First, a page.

How to Inflate a Balloon

We all miss one or two life lessons. Some people, like the reader Lifehacker from izzysanime , never learned how to inflate a balloon. It’s actually difficult until you learn it! So, we will teach you.

1. First stretch

By blowing air into the balloon, you are stretching the rubber. The balloon resists this, especially during the first few puffs. To make it easier, first pull the balloon out with your hands.

2. Position it correctly

There is a ring at the end of the balloon’s neck. Use this to form a seal right inside the lips, in front of the teeth. Hold the bar lightly between your index and thumb tight enough to remain stationary, but loose enough to allow air to pass through.

3. Blow hard, then softly.

You will need a strong, constant force to start inflating the balloon. After that, it becomes easier, and you should slow down so that you don’t get dizzy. (If you inflate more than one or two balloons, it starts to matter.)

Do not rush. If you need to rest and catch your breath, pinch the neck of the balloon with your fingers and take it out of your mouth. A tiny piece of air can escape; this is normal.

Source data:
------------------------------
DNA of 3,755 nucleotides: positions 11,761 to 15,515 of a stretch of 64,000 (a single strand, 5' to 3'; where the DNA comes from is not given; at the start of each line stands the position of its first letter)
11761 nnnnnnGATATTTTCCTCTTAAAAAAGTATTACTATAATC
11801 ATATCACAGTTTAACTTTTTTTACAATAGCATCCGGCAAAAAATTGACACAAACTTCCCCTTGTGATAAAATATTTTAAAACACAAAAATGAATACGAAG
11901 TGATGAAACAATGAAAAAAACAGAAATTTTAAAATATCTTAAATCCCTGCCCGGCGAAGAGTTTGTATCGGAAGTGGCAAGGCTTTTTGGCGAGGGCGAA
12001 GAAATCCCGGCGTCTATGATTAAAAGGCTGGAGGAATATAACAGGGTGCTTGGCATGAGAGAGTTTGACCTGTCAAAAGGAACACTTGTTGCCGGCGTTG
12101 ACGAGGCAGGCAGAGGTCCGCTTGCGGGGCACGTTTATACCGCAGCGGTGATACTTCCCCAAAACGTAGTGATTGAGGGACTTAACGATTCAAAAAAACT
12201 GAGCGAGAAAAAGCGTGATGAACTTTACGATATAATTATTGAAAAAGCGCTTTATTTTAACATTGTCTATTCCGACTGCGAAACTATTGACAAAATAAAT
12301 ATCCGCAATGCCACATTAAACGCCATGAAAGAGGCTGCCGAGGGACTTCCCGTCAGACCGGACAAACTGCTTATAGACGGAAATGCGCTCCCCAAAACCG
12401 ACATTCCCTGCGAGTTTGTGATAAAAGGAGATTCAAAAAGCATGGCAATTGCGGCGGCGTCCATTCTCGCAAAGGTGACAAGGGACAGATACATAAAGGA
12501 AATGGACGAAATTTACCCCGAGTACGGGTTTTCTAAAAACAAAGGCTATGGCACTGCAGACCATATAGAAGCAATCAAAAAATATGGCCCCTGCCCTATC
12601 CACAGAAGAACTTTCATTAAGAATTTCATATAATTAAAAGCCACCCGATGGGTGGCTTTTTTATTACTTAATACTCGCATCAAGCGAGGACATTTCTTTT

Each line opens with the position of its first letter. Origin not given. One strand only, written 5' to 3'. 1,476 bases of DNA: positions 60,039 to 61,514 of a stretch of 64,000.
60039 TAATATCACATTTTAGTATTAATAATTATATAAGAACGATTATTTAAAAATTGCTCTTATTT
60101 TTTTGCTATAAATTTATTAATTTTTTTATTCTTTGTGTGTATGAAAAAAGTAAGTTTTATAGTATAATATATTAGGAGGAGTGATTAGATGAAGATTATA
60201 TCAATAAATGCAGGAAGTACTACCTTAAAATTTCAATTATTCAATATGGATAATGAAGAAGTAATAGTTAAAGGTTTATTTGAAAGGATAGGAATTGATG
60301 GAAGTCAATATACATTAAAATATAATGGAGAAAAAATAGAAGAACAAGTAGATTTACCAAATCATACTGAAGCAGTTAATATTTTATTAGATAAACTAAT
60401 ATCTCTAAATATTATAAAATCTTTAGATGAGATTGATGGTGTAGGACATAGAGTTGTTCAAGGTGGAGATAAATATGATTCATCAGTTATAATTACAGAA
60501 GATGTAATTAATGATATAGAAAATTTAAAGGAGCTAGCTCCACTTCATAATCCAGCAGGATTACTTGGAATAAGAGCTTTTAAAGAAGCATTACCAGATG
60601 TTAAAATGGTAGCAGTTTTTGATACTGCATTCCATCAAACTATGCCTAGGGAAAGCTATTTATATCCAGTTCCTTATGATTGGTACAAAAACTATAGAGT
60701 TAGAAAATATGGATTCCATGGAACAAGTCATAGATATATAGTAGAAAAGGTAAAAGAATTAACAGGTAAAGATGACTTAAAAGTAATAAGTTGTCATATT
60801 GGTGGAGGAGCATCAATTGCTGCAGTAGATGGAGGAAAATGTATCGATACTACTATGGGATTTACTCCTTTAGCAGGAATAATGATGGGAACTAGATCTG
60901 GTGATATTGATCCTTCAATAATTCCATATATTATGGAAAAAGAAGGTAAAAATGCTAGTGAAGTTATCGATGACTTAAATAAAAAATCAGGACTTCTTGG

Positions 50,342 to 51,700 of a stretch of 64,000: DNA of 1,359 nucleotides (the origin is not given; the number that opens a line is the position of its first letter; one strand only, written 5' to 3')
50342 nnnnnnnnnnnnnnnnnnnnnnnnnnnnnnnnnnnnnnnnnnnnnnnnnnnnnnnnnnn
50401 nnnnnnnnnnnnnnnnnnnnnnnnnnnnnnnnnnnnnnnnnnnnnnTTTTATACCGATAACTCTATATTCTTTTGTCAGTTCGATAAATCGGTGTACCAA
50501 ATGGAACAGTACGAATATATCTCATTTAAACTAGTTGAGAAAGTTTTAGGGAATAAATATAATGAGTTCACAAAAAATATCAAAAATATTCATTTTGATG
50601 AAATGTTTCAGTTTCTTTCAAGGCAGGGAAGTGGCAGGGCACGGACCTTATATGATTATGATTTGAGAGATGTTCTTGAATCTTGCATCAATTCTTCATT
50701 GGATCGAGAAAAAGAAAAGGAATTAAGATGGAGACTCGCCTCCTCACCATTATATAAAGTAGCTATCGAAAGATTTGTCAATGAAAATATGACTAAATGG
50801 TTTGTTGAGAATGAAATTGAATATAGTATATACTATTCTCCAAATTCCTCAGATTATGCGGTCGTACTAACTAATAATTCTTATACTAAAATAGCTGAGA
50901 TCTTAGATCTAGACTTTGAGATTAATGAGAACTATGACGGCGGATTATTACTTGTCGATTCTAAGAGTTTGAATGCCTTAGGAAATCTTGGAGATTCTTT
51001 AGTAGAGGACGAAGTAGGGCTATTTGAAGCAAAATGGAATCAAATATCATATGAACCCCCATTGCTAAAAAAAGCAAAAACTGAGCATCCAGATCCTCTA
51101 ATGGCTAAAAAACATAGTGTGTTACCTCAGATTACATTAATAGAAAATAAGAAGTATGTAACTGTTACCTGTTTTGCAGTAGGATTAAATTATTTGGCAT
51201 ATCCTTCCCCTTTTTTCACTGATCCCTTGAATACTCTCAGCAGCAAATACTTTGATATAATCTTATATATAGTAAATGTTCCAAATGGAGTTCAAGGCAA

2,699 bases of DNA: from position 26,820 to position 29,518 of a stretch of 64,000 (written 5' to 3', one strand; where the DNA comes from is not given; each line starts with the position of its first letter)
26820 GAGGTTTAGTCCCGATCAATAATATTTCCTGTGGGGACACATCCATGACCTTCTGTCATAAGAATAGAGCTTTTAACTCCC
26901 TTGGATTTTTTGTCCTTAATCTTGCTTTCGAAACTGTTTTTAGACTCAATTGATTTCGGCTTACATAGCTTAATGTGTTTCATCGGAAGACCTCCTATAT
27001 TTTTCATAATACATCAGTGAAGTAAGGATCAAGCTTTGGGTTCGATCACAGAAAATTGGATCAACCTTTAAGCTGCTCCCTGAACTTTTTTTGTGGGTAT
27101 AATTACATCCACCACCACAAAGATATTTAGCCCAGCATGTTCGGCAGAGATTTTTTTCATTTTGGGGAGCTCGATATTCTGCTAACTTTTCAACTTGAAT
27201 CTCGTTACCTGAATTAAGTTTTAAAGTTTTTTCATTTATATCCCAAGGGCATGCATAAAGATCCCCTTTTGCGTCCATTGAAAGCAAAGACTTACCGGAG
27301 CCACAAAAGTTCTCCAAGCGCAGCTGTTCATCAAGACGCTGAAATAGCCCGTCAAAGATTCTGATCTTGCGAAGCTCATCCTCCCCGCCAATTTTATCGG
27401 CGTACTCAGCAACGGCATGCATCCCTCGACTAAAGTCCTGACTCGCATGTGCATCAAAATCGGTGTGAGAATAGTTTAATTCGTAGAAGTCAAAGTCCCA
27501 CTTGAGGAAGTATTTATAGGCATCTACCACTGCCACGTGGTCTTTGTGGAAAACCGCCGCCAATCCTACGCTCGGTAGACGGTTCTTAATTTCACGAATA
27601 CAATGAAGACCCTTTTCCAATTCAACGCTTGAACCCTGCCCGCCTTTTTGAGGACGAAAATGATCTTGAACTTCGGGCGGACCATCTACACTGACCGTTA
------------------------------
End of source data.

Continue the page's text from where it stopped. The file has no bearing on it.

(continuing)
4. Blow until the balloon stops growing.

Don’t stop blowing too early or you will end up with a sad balloon. As long as the balloon grows without much resistance, you are not finished.

At some point, the balloon will stop growing, and instead, its skin will begin to tighten. Stop there. You can release some air if you’re afraid to burst.

5. Tie it up

On a good balloon, the neck will still stretch a lot, so you can tie your fingers around it like a string or trash bag handles.

It is important to make a loop and fully stretch the end. Hold on to this end. As long as you hold this grip, even if you struggle to pull your fingers out of the loop, the balloon will not fly out of your hand, sending fart sounds around the room.

Congratulations! You inflated the balloon! And those who will not swim away and kill the sea turtle. Tie it to a strip of candy and place it in a vase. You now have a nice chunk of future trash.

This story was originally published on September 26, 2019, and updated on November 25, 2019.


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